1. Target is a retail winner too cheap to pass up

1. Target is a retail winner too cheap to pass up

Passive income is a phrase that gets thrown around a lot these days, and for good reason. The idea of making money by doing nothing has a lot of appeal. But it’s easy to go astray searching for outsize returns from investment vehicles that generate periodic payments.

One tried-and-true method for earning passive income is by investing in companies with a track record for growing their earnings and consistently raising their dividends. However, some folks don’t want to go with a stodgy consumer-staples company with organic growth in the low single digits.

Investors looking for a little bit more upside potential (along with a dividend they can count on) have come to the right place. Buying shares of Target (NYSE: TGT), United Parcel Service (NYSE: UPS), and Caterpillar (NYSE: CAT) as a group will give an investor an average dividend yield of 2.5%, as well as exposure to a diversified portfolio. Here’s what makes these three powerhouse dividend stocks a great buy now.

Target stock got taken to the cleaners last month after its earnings came out and the stock fell about 25% after the report’s release. Apparently, the company found itself woefully unprepared for slower consumer spending .

It’s no secret that Target has to stock up on inventory several months in advance, which leaves it vulnerable to sudden shifts in buyer preferences, as well as the broader economy. It’s a tall order to try to predict what customers will want to buy (and how much) far in advance, let alone manage the complex supply chain and distribution channels — in-store and online — to meet that demand. Although Target has a track record for doing this very well over the long term, there’s no denying it missed the mark this time around.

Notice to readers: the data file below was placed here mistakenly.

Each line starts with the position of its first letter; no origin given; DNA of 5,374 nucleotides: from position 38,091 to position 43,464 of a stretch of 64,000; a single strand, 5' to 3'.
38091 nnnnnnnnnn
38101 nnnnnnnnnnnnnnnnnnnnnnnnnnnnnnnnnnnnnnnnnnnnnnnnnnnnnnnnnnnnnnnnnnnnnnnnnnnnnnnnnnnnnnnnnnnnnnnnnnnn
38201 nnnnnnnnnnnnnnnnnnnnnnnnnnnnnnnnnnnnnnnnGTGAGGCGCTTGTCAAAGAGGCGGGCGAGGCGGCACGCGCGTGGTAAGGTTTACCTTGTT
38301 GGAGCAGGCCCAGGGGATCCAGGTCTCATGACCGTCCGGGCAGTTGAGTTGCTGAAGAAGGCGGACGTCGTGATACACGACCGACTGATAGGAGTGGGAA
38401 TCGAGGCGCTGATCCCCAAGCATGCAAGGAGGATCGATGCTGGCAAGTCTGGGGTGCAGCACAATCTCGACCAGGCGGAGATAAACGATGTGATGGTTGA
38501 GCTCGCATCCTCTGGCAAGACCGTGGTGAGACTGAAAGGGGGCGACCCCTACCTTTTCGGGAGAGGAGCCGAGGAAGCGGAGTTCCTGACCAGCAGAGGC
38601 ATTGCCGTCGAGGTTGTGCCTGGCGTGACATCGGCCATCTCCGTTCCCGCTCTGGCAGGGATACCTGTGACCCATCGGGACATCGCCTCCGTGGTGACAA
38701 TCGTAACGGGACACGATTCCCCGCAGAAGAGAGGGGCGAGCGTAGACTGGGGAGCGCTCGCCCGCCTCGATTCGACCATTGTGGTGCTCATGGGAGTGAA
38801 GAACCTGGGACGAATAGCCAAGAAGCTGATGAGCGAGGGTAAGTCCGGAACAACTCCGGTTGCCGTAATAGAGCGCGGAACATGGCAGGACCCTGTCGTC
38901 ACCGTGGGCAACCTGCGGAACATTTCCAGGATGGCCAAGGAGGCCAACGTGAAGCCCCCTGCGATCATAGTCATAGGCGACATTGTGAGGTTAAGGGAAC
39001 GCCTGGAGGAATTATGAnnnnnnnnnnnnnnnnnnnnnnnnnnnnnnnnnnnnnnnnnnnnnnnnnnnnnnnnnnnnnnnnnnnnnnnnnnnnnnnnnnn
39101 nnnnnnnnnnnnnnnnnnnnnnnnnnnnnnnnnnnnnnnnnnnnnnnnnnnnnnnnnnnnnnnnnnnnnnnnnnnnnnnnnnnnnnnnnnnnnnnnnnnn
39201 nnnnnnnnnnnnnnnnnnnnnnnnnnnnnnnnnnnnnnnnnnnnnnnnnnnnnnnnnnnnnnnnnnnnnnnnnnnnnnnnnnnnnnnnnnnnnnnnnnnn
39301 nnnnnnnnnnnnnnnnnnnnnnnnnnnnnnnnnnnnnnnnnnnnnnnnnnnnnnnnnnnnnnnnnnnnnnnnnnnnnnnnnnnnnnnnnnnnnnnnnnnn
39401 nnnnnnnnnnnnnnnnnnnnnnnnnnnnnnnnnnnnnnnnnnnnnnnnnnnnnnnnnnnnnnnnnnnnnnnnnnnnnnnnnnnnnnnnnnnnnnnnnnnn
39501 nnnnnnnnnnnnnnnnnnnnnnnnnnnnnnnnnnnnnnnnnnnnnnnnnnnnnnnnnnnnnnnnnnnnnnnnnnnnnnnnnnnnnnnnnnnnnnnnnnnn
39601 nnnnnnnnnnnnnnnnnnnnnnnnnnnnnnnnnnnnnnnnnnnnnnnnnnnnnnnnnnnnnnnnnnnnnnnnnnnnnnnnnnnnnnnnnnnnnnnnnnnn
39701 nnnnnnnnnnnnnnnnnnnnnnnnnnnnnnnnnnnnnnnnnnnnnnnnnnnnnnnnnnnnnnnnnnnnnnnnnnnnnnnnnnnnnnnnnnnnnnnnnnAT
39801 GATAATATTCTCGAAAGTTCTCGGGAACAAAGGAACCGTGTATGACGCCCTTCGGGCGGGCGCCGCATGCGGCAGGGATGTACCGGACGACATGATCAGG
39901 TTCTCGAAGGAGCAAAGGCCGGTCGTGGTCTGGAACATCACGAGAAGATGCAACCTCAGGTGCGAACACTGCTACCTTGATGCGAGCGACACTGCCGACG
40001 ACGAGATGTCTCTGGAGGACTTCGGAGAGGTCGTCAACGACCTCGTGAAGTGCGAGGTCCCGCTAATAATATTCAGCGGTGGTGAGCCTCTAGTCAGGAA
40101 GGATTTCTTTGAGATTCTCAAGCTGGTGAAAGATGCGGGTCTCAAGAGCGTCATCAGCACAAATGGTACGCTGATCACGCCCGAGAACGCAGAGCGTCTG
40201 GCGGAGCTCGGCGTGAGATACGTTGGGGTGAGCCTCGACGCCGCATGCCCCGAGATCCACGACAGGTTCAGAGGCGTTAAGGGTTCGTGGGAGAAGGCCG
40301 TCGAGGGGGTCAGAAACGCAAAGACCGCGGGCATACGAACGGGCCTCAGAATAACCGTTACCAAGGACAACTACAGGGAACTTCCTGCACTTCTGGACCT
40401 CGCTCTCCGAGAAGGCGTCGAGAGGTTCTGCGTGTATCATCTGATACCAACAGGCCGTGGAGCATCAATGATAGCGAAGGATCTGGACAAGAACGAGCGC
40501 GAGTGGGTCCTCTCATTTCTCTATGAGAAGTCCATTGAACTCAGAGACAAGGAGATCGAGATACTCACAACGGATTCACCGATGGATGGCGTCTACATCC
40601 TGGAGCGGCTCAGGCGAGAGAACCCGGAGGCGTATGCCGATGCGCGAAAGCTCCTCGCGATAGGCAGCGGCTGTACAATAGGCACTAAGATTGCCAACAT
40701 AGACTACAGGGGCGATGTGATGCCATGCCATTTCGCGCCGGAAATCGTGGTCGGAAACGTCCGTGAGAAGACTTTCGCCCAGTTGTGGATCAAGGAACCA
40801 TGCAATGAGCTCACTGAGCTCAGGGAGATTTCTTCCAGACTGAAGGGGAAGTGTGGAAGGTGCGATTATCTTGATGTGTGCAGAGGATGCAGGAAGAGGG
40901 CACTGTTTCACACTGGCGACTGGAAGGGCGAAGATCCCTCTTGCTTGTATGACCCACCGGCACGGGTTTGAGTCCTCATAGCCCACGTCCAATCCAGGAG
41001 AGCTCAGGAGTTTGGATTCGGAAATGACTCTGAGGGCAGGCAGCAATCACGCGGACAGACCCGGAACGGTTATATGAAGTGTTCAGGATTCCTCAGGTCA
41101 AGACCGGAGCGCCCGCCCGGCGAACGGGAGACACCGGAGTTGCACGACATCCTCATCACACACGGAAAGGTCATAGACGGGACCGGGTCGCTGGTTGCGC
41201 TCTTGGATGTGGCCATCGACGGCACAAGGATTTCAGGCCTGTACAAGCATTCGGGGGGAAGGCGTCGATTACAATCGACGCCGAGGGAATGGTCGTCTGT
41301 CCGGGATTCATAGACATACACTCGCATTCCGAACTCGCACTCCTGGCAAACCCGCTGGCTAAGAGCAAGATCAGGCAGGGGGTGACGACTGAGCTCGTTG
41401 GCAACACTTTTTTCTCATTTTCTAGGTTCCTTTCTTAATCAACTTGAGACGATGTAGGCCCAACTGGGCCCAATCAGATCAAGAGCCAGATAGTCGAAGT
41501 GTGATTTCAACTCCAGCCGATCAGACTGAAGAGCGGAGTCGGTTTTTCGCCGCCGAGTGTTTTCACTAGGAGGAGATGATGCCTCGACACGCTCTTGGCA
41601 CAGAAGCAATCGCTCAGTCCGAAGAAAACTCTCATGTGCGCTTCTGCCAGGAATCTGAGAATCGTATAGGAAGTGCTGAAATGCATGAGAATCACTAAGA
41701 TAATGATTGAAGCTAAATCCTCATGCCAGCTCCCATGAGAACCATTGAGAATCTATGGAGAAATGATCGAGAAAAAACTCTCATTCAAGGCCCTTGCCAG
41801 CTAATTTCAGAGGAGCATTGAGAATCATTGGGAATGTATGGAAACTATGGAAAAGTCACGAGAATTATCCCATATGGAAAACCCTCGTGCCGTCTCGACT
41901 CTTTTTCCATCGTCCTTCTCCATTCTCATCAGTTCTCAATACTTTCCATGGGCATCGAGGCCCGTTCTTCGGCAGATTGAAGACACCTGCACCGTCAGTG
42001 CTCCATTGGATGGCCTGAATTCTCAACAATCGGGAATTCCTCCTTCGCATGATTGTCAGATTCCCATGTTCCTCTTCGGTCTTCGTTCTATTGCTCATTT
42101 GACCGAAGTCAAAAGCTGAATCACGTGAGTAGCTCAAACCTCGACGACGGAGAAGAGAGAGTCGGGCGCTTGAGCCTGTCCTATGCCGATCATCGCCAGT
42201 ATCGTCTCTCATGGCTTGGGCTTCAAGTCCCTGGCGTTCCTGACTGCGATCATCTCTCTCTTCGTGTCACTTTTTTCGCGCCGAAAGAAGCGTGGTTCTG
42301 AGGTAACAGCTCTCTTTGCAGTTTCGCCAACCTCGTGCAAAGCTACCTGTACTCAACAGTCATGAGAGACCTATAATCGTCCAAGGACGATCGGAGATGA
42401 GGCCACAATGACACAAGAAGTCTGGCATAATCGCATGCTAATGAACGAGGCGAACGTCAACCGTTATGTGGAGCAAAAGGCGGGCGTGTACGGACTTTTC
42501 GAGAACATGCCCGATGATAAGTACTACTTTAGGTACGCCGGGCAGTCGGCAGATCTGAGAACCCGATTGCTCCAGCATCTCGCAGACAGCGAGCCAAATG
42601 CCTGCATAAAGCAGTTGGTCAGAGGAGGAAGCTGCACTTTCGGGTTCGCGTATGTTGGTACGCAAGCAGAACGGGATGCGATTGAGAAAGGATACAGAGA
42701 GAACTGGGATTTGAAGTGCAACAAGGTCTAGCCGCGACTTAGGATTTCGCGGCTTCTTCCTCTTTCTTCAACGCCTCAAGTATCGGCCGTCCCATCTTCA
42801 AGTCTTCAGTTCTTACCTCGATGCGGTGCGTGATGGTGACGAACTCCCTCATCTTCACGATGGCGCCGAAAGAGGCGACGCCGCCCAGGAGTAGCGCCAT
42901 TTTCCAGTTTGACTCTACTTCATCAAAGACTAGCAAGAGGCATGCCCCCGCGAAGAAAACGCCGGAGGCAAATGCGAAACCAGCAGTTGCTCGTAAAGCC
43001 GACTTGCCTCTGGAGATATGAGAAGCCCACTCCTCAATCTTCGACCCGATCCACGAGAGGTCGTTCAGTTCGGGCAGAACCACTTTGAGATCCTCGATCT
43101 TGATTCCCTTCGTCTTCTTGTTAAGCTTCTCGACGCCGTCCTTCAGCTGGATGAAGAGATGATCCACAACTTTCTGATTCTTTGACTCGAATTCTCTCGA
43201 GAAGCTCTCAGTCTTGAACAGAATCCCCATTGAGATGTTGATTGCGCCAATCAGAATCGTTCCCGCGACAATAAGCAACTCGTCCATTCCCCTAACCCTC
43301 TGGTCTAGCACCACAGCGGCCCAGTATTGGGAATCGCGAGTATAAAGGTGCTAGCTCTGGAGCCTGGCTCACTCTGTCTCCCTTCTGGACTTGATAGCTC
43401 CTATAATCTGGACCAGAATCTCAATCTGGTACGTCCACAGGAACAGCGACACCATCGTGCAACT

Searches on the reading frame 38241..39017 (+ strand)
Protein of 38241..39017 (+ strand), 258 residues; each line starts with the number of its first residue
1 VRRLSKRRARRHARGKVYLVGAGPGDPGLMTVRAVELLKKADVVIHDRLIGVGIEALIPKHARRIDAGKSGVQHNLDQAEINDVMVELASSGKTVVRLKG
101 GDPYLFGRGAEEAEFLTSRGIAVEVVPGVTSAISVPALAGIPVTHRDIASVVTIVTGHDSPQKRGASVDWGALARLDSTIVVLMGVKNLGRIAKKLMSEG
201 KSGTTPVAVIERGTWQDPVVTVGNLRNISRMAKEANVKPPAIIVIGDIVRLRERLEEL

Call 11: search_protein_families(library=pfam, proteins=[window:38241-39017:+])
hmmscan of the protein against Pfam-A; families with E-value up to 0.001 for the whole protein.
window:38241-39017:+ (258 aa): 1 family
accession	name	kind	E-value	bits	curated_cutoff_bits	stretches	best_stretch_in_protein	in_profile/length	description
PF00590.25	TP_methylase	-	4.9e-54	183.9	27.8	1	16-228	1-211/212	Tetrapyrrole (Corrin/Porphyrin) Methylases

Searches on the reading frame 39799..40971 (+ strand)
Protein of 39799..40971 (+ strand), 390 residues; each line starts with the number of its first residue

The question is whether shares sold off too much, given the news. I think the risk/reward for the stock now looks as attractive as ever . Target has a forward price-to-earnings (P/E) ratio of less than 15, which is below the S&P 500 ‘s forward P/E estimate of 19.4. What’s more, Target is a Dividend King , having paid and raised its dividend annually for 50 consecutive years. Down big from its high, with a dividend yield of 2.2%, Target looks like a great all-around buy even if there’s an impending recession. 2. UPS stock isn’t expensive, and its dividend yield is sizable

UPS investors have had a lot to be happy about over the last few years. Since taking the reins as CEO in March 2020, Carol Tomé has done an impeccable job of boosting shareholder value through revenue and earnings growth, as well as through share buybacks and the largest dividend raise in company history . But like Target, UPS’s performance can be cyclical.

UPS makes more money if residential customers are ordering more stuff online. Similarly, the company does better when businesses are relying on it to expedite shipments, and transport more parts, components, raw materials, and other inputs. In short, an economic downturn is not a good thing for transportation stocks. But 2020 was a rare exception because consumers shifted purchases online during the pandemic, which was a net positive for UPS.

However, UPS makes up for its cyclicality with a 3.3% dividend yield backed by impressive revenue, earnings, and free-cash-flow (FCF) growth . It is in its best shape in company history and is better positioned than ever for a recession. Even if its growth slows, it should generate plenty of free cash flow (FCF) to support its dividend.

As the industry-leading package delivery company, UPS should be able to take market share during a recession, not lose it. Shipping and logistics is an industry that depends on scale and efficiency. The company has both, and it wouldn’t be surprising if it seeks acquisitions during a time of weakness for the broader industry. Like Target, investors need not worry if UPS can make it through a downturn. With a forward P/E of 14.1, it looks like an inexpensive dividend stock to buy now. 3. Caterpillar can afford for the construction industry to slow

Caterpillar is even more cyclical than Target and UPS. It manufactures equipment and machinery used across the industrial and energy sectors — in construction, energy, power generation, mining, marine and rail transportation, and agriculture. So if those industries are doing well, customers might be more inclined to purchase or finance new products from Caterpillar.

What makes Caterpillar uniquely positioned in today’s economy is that the weakness in construction is being offset by strength in energy, transportation, […]

source 1. Target is a retail winner too cheap to pass up

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